A little further ahead it seem possible to witness the comedy talent of Henning Wehn in Stockport Plaza (18/2/23) and Stewart Lee at the Lowry, Salford (31/2/23) with Mum and Paul.
Independence and life will hit like a brick in the face. The next steps will be clearer. I still don’t actually know where I’ll be sleeping for the foreseeable future in Blighty. My fear of becoming homeless is closer than ever. That green and pleasant land of Brexit and Conservative destruction is crumbling like the White Cliffs of Dover. It’s going to be hard to get by, but a positive mental attitude is on its way. With Panda. At least I’ll be a little entertained. Providing I can get by with extortionate gas, electric, water and council taxes feeding the fat cats.
Of course, after two weeks on crutches (with two to four more expected, provided I heal), looking forward is more important than ever. This loose cast and elevated legs daily are trying and testing my patience. I’m teaching myself resilience. Still, it could be worse. Much worse. I’ve known two friends to lose their mother in the last two years and that’s a horrible experience to witness others suffer.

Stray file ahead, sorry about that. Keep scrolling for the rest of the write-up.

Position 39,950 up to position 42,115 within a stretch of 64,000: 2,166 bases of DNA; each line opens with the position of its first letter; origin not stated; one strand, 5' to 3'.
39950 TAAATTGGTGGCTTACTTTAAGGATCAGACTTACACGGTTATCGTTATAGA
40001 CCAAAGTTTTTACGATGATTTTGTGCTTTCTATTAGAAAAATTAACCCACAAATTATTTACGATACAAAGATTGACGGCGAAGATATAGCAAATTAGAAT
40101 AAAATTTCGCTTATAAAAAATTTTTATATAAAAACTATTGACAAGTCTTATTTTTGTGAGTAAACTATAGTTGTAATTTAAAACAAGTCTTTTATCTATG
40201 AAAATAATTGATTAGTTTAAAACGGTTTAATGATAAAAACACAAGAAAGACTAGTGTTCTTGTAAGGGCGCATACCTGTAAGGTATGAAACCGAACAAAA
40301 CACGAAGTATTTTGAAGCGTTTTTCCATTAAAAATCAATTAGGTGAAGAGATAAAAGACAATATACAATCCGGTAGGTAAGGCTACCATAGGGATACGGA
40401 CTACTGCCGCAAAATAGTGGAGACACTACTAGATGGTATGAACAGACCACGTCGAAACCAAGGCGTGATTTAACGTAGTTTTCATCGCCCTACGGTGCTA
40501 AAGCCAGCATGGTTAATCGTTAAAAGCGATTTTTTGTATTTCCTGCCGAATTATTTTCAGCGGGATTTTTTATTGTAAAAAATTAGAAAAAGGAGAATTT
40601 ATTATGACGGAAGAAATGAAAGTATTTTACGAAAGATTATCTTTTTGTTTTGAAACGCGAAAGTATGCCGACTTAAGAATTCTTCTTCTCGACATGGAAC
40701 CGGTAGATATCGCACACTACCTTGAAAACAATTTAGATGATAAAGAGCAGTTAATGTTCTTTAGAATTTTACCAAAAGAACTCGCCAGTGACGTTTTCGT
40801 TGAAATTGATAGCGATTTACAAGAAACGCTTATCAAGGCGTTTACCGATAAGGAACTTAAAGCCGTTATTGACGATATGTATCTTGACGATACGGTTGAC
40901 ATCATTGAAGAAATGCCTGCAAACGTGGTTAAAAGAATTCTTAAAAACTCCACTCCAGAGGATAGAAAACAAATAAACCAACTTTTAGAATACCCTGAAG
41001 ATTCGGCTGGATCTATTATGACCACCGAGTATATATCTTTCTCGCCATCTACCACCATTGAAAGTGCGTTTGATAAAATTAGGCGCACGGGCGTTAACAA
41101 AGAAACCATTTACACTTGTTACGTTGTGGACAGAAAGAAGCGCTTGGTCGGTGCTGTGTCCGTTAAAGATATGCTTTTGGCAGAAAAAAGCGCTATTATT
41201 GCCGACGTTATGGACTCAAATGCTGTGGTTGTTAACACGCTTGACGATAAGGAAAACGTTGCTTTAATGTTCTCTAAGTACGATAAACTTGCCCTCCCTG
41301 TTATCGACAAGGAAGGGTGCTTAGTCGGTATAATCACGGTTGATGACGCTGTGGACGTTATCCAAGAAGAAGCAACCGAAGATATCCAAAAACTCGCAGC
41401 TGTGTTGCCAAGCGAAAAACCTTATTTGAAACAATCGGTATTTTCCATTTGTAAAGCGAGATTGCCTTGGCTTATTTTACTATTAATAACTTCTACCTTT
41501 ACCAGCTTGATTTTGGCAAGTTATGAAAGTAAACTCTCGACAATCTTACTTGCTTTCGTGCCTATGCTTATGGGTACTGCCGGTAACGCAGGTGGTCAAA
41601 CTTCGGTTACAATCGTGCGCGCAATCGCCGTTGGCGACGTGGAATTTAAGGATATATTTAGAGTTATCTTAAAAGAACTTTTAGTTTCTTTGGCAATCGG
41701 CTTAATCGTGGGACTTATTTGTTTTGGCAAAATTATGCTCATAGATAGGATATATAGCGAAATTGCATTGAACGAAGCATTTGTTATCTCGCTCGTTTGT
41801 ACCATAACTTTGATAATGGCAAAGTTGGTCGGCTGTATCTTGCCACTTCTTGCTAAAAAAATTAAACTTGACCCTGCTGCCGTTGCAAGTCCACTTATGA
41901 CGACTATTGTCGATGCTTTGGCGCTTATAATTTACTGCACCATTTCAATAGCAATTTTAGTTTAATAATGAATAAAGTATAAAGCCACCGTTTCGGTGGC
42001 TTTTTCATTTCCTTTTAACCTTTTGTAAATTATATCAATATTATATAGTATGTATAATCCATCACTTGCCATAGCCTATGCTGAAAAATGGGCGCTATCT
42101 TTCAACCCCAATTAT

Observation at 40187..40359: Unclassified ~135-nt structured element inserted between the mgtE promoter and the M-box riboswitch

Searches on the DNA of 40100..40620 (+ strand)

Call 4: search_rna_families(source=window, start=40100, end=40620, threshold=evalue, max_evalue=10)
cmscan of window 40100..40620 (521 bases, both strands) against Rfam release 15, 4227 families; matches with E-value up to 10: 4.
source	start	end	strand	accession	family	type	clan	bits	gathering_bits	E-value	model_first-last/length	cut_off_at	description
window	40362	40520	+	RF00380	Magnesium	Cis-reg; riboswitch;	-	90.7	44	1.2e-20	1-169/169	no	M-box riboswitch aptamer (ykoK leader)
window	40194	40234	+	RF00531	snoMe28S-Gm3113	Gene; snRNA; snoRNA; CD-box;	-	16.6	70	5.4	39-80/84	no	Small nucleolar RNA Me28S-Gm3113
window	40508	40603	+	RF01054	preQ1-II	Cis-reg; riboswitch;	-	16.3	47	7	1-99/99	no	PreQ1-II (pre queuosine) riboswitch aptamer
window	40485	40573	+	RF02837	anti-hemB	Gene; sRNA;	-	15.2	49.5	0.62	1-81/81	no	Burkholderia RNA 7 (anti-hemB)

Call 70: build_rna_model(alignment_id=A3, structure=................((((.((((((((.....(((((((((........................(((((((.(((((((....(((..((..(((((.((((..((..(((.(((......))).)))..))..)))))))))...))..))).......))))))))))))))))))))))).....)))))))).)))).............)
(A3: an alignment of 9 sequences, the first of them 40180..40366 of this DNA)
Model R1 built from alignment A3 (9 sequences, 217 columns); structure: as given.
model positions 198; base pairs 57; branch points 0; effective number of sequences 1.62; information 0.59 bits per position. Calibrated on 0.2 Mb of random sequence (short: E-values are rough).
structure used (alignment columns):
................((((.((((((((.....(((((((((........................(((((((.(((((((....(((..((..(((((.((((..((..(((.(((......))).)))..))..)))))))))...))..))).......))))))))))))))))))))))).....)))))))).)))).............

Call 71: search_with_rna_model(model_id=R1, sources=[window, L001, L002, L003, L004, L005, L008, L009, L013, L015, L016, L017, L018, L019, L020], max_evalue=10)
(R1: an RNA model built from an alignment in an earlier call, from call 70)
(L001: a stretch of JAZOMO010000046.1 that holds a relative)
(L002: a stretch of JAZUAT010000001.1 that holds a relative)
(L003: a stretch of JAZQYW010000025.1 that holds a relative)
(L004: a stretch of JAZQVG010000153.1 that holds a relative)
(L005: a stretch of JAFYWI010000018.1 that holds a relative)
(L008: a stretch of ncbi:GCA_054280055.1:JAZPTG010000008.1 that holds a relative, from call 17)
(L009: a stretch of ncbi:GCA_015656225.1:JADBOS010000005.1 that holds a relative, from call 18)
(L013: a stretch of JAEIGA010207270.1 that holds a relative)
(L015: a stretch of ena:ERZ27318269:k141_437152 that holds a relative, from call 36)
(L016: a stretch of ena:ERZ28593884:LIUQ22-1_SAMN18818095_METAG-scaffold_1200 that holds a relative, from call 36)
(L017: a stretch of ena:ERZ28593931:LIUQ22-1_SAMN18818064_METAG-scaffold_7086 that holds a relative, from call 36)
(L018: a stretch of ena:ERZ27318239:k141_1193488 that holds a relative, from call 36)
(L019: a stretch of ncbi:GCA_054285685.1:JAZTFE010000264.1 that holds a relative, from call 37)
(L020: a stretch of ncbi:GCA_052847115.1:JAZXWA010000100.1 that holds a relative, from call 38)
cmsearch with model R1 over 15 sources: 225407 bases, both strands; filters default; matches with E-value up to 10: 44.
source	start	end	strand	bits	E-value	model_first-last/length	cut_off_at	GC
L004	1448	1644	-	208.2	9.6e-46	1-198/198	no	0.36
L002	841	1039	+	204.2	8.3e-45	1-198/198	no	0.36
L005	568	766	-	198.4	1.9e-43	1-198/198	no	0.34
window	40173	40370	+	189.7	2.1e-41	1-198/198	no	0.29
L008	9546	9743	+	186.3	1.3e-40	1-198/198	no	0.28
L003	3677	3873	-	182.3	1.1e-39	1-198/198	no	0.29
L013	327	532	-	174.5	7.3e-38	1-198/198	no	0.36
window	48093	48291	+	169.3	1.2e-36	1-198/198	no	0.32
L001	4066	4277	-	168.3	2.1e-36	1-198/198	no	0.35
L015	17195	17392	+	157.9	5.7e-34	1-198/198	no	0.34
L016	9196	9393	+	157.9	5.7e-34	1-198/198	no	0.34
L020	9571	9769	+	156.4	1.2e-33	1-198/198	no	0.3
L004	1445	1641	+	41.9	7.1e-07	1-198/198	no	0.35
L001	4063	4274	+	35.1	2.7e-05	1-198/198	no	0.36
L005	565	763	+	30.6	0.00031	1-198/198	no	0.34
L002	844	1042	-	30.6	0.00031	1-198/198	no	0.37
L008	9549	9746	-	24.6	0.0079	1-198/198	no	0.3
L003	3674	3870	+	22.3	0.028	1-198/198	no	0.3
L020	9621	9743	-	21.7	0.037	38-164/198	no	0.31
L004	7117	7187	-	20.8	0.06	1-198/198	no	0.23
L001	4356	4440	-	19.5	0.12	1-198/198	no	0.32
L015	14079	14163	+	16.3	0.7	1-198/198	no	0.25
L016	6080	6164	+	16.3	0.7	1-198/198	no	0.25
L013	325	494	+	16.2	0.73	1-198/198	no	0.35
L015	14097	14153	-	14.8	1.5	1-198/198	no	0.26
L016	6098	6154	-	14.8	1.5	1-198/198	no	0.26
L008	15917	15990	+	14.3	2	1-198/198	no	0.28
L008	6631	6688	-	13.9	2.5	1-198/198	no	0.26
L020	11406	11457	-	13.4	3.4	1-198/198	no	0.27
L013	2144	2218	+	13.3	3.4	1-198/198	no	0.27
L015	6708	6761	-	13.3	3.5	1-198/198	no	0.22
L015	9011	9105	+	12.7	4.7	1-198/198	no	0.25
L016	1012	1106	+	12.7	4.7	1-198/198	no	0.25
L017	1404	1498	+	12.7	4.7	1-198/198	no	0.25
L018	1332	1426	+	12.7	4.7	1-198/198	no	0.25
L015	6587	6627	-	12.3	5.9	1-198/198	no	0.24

A slippery apartment, wet floor tiles outdoors, puddles, whizzing electric bikes, phone zombies who don’t look up whilst walking, dog owners who can’t shuffle their poodle left a little and vomit puddles in the elevator make going to work difficult. That and showering on one leg. One leg outside as I dance, shuffle and avoid slips, trips and falls. Things broken don’t just include my right foot. 120kg of mass moving at gravity – assisted speed onto chairs, bed frames and stools generates a fair crack of sound. The crutches don’t grip moisture. Dongguan is all about the humidity these days. And heavy rain.